Better-Than-Nothing Security: An Unauthenticated Mode of IPsec
RFC 5386

 
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Type RFC - Proposed Standard (November 2008; Errata)
Last updated 2013-03-02
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IESG state RFC 5386 (Proposed Standard)
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Network Working Group                                        N. Williams
Request for Comments: 5386                                           Sun
Category: Standards Track                                  M. Richardson
                                                                     SSW
                                                           November 2008

     Better-Than-Nothing Security: An Unauthenticated Mode of IPsec

Status of This Memo

   This document specifies an Internet standards track protocol for the
   Internet community, and requests discussion and suggestions for
   improvements.  Please refer to the current edition of the "Internet
   Official Protocol Standards" (STD 1) for the standardization state
   and status of this protocol.  Distribution of this memo is unlimited.

Copyright Notice

   Copyright (c) 2008 IETF Trust and the persons identified as the
   document authors.  All rights reserved.

   This document is subject to BCP 78 and the IETF Trust's Legal
   Provisions Relating to IETF Documents
   (http://trustee.ietf.org/license-info) in effect on the date of
   publication of this document.  Please review these documents
   carefully, as they describe your rights and restrictions with respect
   to this document.

Abstract

   This document specifies how to use the Internet Key Exchange (IKE)
   protocols, such as IKEv1 and IKEv2, to setup "unauthenticated"
   security associations (SAs) for use with the IPsec Encapsulating
   Security Payload (ESP) and the IPsec Authentication Header (AH).  No
   changes to IKEv2 bits-on-the-wire are required, but Peer
   Authorization Database (PAD) and Security Policy Database (SPD)
   extensions are specified.  Unauthenticated IPsec is herein referred
   to by its popular acronym, "BTNS" (Better-Than-Nothing Security).

Williams & Richardson       Standards Track                     [Page 1]
RFC 5386                       BTNS IPsec                  November 2008

Table of Contents

   1.  Introduction . . . . . . . . . . . . . . . . . . . . . . . . .  2
     1.1.  Conventions Used in This Document  . . . . . . . . . . . .  2
   2.  BTNS . . . . . . . . . . . . . . . . . . . . . . . . . . . . .  3
   3.  Usage Scenarios  . . . . . . . . . . . . . . . . . . . . . . .  5
     3.1.  Example #1: A Security Gateway . . . . . . . . . . . . . .  5
     3.2.  Example #2: A Mixed End-System . . . . . . . . . . . . . .  7
     3.3.  Example #3: A BTNS-Only System . . . . . . . . . . . . . .  8
     3.4.  Miscellaneous Comments . . . . . . . . . . . . . . . . . .  9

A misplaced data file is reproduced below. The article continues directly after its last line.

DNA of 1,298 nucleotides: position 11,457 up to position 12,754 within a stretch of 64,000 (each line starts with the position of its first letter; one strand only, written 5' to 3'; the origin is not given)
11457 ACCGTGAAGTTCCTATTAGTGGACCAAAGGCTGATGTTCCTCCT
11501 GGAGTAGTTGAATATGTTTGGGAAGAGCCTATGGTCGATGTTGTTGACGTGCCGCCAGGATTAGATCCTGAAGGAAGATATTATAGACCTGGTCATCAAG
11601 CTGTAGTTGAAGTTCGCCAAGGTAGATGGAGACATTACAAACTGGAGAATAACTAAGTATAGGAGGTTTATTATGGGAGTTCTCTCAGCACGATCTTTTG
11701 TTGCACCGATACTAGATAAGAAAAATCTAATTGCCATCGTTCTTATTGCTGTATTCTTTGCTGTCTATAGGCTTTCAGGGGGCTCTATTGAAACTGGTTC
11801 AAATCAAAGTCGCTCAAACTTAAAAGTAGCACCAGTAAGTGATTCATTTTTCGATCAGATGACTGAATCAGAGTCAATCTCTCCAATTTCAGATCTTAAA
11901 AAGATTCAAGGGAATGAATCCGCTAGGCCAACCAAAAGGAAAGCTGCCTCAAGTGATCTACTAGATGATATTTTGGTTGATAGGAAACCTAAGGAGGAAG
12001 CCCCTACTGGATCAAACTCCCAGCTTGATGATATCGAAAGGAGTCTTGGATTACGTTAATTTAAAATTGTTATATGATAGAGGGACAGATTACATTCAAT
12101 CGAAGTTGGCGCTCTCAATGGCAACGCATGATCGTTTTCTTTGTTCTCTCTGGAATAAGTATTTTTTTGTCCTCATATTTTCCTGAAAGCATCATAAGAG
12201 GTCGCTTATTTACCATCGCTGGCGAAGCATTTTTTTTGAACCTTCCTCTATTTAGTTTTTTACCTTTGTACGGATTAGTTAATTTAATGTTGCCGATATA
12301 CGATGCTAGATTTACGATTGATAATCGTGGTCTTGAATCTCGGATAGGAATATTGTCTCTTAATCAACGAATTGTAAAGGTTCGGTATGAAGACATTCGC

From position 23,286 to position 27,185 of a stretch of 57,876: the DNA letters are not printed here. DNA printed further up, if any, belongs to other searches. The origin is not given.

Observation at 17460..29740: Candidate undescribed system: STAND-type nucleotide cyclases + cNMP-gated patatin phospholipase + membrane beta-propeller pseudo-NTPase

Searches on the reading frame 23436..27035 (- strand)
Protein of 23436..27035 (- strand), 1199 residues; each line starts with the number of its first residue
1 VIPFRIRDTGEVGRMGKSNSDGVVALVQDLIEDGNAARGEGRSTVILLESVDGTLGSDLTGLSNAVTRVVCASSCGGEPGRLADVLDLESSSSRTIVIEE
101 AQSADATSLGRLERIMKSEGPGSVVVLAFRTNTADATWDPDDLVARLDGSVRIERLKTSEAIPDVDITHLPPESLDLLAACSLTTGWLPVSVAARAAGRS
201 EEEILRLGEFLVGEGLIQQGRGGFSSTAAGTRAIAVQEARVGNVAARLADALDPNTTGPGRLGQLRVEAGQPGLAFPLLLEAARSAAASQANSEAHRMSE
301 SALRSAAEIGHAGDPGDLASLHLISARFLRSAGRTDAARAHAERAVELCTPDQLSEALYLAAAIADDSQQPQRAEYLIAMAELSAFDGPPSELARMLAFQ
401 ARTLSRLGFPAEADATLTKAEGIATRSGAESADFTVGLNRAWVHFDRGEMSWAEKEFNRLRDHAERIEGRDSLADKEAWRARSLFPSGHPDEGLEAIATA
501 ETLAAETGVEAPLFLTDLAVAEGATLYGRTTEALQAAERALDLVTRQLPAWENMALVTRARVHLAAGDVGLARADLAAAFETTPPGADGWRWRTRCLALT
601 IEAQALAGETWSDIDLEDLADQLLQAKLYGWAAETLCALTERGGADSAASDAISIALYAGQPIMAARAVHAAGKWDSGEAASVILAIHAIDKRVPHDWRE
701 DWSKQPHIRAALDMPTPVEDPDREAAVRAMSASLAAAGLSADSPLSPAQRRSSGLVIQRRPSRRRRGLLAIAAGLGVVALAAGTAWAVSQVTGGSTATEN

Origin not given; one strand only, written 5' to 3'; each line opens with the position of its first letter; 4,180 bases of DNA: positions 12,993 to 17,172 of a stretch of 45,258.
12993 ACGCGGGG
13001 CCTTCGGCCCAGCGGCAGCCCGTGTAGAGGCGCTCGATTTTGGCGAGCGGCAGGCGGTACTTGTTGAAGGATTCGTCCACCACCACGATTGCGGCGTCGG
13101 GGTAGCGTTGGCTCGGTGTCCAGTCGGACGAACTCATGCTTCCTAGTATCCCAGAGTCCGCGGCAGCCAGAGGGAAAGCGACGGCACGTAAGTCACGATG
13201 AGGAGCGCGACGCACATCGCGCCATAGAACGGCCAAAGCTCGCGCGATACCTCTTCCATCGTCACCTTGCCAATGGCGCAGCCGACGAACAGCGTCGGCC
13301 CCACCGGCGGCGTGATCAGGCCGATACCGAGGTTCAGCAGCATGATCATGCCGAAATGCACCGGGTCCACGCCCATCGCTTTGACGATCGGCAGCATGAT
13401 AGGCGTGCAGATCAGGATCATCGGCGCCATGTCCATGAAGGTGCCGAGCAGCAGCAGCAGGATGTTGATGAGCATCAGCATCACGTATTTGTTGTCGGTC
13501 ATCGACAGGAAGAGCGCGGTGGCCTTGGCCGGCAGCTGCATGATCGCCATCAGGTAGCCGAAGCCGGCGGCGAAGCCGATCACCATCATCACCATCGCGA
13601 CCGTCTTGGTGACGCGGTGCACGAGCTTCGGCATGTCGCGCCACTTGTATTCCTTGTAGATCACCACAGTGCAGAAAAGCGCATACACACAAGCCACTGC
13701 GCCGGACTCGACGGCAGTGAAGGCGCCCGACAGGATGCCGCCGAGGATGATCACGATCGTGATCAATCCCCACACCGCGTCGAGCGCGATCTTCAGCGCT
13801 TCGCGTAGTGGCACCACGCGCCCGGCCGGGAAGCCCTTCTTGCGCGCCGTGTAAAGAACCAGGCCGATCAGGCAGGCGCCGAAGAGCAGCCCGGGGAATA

4.  Security Considerations  . . . . . . . . . . . . . . . . . . .  9
     4.1.  Connection Latching and Channel Binding  . . . . . . . . .  9
     4.2.  Leap-of-Faith (LoF) for BTNS . . . . . . . . . . . . . . . 10
   5.  Acknowledgements . . . . . . . . . . . . . . . . . . . . . . . 10
   6.  References . . . . . . . . . . . . . . . . . . . . . . . . . . 10
     6.1.  Normative References . . . . . . . . . . . . . . . . . . . 10
     6.2.  Informative References . . . . . . . . . . . . . . . . . . 10

1.  Introduction

   Here we describe how to establish unauthenticated IPsec SAs using
   IKEv2 [RFC4306] and unauthenticated public keys.  No new on-the-wire
   protocol elements are added to IKEv2.

   The [RFC4301] processing model is assumed.

   This document does not define an opportunistic BTNS mode of IPsec
   whereby nodes may fall back to unprotected IP when their peers do not
   support IKEv2, nor does it describe "leap-of-faith" modes or
   "connection latching".

   See [RFC5387] for the applicability and uses of BTNS and definitions
   of these terms.

   This document describes BTNS in terms of IKEv2 and [RFC4301]'s
   concepts.  There is no reason why the same methods cannot be used
   with IKEv1 [RFC2408], [RFC2409], and [RFC2401]; however, those
   specifications do not include the PAD concepts, and therefore it may
   not be possible to implement BTNS on all compliant RFC2401
   implementations.

1.1.  Conventions Used in This Document

   The key words "MUST", "MUST NOT", "REQUIRED", "SHALL", "SHALL NOT",
   "SHOULD", "SHOULD NOT", "RECOMMENDED", "MAY", and "OPTIONAL" in this
   document are to be interpreted as described in [RFC2119].

Williams & Richardson       Standards Track                     [Page 2]
RFC 5386                       BTNS IPsec                  November 2008

2.  BTNS

   The IPsec processing model is hereby modified as follows:

   o  A new ID type is added: 'PUBLICKEY'.  IDs of this type have public
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